Cheryl’s bones cracked as she leaned back into her chair, the bent wood snapping and sagging under worrisome weight. John hadn’t come up the back stairs yet, leaning himself on the peeling, metal railing as he dragged his lumbering feet. She had listened for those familiar footsteps, straining her good ear in the direction of the door, the fading sun falling on her cheek through the cracked window. He hadn’t rung either. Everything was still and perfect and she sat, aware of the high pitch of the television turned low. The faces on the screen kept her company, but that was all.
They’d run out of meat before—many times, in fact. It wasn’t hardship, exactly, but this time the cellar had been overrun with rats, and their root crops were destroyed. They had used the last of the food stamps for Christmas dinner so that each of the seventeen grandchildren packed into the house would have a small trinket underneath the tree to open.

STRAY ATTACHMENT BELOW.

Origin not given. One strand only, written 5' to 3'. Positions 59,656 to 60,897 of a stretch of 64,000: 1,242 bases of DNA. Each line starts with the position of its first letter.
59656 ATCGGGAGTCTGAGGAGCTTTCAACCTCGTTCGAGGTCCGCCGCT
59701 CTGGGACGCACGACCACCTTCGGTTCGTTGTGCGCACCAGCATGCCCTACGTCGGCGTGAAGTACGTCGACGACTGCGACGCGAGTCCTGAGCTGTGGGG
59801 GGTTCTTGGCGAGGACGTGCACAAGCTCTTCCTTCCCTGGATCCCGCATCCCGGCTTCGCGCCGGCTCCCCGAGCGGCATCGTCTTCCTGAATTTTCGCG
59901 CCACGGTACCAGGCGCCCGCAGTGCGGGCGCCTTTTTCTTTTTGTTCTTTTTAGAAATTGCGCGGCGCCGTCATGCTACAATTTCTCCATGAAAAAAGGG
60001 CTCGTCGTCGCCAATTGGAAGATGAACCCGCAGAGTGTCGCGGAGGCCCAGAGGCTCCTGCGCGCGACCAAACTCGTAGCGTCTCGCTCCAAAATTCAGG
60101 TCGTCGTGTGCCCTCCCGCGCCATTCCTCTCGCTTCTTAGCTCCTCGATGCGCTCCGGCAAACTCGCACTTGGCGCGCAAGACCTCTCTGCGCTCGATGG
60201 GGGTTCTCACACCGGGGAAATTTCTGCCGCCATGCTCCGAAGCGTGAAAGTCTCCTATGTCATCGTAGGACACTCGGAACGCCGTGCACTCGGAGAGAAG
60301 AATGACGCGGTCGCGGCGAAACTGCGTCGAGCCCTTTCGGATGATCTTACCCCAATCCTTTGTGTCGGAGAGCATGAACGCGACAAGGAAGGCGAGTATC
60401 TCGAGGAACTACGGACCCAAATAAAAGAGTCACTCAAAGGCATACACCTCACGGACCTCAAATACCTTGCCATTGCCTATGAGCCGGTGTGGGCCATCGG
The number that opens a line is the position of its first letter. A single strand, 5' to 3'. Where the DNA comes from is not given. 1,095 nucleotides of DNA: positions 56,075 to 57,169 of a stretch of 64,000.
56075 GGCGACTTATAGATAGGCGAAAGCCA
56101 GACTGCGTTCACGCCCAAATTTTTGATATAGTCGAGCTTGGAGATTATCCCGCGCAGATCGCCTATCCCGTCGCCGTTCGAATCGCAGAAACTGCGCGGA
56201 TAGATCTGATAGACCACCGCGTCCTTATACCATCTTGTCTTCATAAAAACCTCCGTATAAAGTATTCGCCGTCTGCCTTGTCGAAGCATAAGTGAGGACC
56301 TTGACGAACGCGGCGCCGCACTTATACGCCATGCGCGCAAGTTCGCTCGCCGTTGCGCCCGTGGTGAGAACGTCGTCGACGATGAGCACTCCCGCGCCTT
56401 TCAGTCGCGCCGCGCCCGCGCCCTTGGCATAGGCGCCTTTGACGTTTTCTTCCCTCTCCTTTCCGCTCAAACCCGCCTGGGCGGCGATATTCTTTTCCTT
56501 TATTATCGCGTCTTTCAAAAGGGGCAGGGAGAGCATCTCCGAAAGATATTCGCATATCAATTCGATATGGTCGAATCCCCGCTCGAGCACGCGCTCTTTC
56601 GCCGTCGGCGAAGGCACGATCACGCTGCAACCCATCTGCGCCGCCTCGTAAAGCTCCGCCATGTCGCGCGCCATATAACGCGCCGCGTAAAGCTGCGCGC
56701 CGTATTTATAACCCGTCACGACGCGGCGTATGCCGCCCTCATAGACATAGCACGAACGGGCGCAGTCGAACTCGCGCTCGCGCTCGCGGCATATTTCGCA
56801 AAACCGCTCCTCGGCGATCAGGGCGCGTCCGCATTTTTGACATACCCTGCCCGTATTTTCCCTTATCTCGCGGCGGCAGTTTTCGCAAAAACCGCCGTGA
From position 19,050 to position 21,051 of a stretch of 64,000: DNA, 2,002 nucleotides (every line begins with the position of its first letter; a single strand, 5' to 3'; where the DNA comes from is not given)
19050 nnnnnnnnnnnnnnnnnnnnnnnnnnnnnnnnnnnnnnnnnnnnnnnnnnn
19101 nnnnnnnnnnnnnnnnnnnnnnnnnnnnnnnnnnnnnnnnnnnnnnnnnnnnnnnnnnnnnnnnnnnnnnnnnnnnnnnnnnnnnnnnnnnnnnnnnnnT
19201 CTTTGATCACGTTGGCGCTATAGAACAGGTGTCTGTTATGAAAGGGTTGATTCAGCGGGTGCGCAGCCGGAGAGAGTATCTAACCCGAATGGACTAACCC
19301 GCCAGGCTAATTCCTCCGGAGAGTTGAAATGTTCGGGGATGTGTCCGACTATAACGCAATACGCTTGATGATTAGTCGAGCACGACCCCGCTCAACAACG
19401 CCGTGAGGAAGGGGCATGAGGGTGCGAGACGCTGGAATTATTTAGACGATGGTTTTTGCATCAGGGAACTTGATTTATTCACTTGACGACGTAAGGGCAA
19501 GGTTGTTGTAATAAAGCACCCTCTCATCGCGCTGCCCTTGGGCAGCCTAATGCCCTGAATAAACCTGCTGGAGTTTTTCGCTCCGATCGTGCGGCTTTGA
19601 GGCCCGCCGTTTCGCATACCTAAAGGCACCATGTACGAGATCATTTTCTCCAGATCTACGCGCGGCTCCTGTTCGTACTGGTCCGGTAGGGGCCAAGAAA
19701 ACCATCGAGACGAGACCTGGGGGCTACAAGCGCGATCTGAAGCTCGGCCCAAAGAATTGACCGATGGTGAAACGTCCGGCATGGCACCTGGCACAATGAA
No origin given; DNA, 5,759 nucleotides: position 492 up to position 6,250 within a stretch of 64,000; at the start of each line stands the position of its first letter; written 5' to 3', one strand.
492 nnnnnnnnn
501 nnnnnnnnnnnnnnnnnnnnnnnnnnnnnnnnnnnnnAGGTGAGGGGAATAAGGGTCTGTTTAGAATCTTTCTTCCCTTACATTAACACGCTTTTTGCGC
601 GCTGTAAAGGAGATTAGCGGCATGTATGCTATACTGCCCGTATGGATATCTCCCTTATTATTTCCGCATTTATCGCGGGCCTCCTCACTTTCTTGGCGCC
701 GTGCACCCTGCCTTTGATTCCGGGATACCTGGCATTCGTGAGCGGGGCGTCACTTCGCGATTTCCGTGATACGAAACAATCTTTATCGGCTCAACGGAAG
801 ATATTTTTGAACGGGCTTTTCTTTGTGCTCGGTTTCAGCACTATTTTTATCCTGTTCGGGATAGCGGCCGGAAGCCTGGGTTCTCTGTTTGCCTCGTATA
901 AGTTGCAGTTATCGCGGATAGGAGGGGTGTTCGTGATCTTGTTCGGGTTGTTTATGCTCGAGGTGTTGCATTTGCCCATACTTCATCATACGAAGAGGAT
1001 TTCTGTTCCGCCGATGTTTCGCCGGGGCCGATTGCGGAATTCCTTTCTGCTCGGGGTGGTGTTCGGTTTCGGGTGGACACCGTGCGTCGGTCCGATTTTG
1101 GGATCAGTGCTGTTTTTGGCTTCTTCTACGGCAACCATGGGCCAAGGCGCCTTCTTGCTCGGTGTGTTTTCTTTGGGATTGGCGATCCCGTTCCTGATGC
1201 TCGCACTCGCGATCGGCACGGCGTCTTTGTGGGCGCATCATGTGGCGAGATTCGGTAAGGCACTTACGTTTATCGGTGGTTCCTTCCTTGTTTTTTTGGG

“Maybe up north I’ll find some game,” John said one evening, looking sallow underneath the glare of the bulb that hung from the tacky ceiling. “Elks got to be somewhere.”
“Ain’t that season,” she’d said, but knew it was no use. He’d be gone when she woke the next morning, having set out before dawn with his rifle laying in the back of the Model B. He’d park down-road, go out, crawl in the underbrush and wait out the land. But the land was fickle and possessive and he wouldn’t notice the landowner or the shotgun until he felt it at the back of his head.
Cheryl got up and pressed the pillows in his chair, taking them gingerly and hesitantly, afraid to handle them too harshly. She placed them back in the same place and listened with her good ear as if afraid of that something would fill up the sound of his absence.